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means of pollution prevention, for example, but not have the information they need to identify opportunities and make good decisions. Todd explains that the information needed to make good environmental decisions may be either lacking entirely or unreliable. She proposes a set of guidelines for developing an effective information and measurement system to support environmental decision making.
Plant-Based or Organization-Based Measurements
Raw Flux Measurements
Perhaps the most important raw flux measurement system in operation is the Toxic Release Inventory (TRI). TRI was mandated by the 1986 Emergency Planning and Community Right-to-Know Act. The law requires companies to publicly report releases of each of more than 300 chemicals. Many people believe that the TRI has been remarkably effective in reducing environmental impacts. When companies and people living near them have learned of the quantities of emissions from plants, those companies have often chosen to voluntarily reduce their emissions. The beauty of TRI is that no one is required to act in response to the TRI data, but many have done so anyway. Critics have emphasized that the TRI does not distinguish chemicals on the basis of their relative toxicity and have questioned the accuracy of emissions reports.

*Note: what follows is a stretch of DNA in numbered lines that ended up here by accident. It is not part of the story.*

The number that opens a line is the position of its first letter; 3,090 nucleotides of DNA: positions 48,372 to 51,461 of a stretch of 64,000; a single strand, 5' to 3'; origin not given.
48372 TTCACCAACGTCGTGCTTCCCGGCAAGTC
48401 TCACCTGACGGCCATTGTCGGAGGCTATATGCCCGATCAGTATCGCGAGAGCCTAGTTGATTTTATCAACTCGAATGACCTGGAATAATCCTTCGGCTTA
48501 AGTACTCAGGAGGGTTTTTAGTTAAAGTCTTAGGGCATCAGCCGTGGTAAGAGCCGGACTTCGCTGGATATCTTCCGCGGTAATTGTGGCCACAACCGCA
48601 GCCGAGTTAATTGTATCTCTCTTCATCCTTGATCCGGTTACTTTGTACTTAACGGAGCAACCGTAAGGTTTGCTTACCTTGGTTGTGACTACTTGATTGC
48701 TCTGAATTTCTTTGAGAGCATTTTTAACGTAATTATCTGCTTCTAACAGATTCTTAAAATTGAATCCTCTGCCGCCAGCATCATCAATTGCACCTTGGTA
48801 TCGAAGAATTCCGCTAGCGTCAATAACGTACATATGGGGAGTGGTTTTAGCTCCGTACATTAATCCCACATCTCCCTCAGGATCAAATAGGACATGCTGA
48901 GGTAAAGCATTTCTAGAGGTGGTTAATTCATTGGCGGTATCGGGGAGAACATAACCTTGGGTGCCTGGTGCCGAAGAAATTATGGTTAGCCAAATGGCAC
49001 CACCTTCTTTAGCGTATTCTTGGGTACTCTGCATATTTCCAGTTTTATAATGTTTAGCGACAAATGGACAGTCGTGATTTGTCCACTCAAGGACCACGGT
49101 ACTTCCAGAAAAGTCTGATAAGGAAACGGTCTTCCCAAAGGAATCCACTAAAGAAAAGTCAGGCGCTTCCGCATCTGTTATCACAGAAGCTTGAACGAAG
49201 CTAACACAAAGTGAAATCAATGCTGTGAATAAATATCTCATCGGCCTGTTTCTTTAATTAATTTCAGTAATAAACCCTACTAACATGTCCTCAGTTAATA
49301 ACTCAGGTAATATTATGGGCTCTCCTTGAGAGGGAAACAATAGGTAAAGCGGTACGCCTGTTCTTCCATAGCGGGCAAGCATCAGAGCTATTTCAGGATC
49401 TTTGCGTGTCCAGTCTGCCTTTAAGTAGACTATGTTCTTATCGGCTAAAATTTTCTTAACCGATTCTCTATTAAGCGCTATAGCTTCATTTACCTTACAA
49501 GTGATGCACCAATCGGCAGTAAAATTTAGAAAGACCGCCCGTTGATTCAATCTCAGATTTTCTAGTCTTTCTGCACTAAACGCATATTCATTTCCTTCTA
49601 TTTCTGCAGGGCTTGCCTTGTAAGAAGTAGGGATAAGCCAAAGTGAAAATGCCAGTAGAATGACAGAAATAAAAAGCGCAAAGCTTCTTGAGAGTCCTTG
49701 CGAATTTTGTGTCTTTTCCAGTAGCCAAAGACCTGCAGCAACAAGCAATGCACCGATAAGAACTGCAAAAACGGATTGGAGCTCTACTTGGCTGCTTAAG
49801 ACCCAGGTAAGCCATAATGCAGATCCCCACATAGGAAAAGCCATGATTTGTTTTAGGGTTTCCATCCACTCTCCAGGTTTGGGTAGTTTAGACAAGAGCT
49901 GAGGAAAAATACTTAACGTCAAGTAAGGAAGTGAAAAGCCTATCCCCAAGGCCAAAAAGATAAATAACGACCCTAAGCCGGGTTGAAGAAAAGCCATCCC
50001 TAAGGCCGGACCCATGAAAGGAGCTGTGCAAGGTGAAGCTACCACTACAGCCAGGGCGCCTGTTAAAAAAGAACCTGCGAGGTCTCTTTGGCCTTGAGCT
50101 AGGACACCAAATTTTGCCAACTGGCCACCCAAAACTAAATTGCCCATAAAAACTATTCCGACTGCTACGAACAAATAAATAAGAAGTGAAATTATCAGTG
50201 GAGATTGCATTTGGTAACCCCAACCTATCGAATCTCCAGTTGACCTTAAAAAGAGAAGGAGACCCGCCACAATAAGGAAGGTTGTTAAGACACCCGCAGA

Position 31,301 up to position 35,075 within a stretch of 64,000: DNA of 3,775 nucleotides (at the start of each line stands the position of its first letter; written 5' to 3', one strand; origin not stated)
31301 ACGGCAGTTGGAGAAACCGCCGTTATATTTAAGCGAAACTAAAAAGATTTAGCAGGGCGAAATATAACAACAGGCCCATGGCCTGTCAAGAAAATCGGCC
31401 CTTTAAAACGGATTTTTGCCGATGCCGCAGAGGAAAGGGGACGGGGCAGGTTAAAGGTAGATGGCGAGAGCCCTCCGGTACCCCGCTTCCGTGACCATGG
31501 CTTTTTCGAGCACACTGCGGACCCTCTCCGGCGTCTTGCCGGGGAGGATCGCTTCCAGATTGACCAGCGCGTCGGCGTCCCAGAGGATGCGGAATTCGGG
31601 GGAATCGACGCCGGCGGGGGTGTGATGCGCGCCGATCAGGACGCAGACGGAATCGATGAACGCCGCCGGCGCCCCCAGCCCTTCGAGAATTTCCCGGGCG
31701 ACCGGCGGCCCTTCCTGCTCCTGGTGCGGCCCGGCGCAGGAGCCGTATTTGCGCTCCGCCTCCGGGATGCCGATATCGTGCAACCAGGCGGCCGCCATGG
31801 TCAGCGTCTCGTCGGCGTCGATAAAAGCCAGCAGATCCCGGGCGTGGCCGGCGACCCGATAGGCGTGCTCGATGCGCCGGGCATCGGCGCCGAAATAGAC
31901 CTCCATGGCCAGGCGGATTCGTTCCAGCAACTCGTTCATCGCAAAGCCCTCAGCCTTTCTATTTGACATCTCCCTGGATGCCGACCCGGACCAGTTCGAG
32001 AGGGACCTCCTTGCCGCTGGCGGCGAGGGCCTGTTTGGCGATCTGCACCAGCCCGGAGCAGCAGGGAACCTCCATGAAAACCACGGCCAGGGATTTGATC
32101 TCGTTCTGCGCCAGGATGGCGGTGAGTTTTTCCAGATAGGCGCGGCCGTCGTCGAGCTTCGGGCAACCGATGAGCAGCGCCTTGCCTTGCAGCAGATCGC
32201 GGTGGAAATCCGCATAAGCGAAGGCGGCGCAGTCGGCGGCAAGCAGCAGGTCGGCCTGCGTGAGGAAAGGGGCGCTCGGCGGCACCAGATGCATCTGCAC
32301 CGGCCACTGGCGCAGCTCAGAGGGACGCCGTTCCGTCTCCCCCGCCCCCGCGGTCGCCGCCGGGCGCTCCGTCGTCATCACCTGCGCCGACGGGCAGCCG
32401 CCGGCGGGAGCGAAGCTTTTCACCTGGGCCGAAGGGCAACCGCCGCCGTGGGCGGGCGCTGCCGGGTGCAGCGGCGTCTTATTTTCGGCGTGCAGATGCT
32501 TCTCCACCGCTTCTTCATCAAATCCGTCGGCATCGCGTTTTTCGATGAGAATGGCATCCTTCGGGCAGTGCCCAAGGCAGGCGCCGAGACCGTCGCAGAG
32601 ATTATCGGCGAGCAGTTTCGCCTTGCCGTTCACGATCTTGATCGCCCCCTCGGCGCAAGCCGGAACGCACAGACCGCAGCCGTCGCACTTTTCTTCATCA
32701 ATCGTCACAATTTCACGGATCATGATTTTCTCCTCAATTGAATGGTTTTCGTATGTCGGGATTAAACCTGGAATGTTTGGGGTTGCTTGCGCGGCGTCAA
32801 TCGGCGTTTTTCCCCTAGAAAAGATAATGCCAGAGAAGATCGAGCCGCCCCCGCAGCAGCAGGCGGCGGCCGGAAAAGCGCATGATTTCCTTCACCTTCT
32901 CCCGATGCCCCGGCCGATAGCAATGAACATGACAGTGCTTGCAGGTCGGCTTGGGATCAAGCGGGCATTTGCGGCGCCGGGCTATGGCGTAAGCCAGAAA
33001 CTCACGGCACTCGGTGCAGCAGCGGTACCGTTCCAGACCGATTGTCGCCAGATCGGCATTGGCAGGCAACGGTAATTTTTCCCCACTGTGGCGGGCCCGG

3M's Waste Ratio
3M calculates a simple ''waste ratio" to assess the environmental performance of their operations (Zosel, this volume):
(waste)/(waste + products + by products).
The waste ratio uses mass as a common currency that can be followed over time. The advantages of the waste ratio include its simplicity and its limited data requirements. Using mass balances, the waste ratio can be calculated from information on the mass of products, by-products, and wastes. Most of these data are already collected for other purposes, or can be calculated from existing data and process engineering relationships.
The major disadvantage of the waste ratio is that it characterizes waste purely on the basis of mass. A kilogram of nontoxic waste has the same effect on the waste ratio as a kilogram of highly toxic waste. Nevertheless, initial results suggest that the waste ratio can be a valuable tool for improving environmental performance. From the time 3M Corp. introduced the ratio in 1990 through 1995, it reduced wastes 32.5 percent worldwide.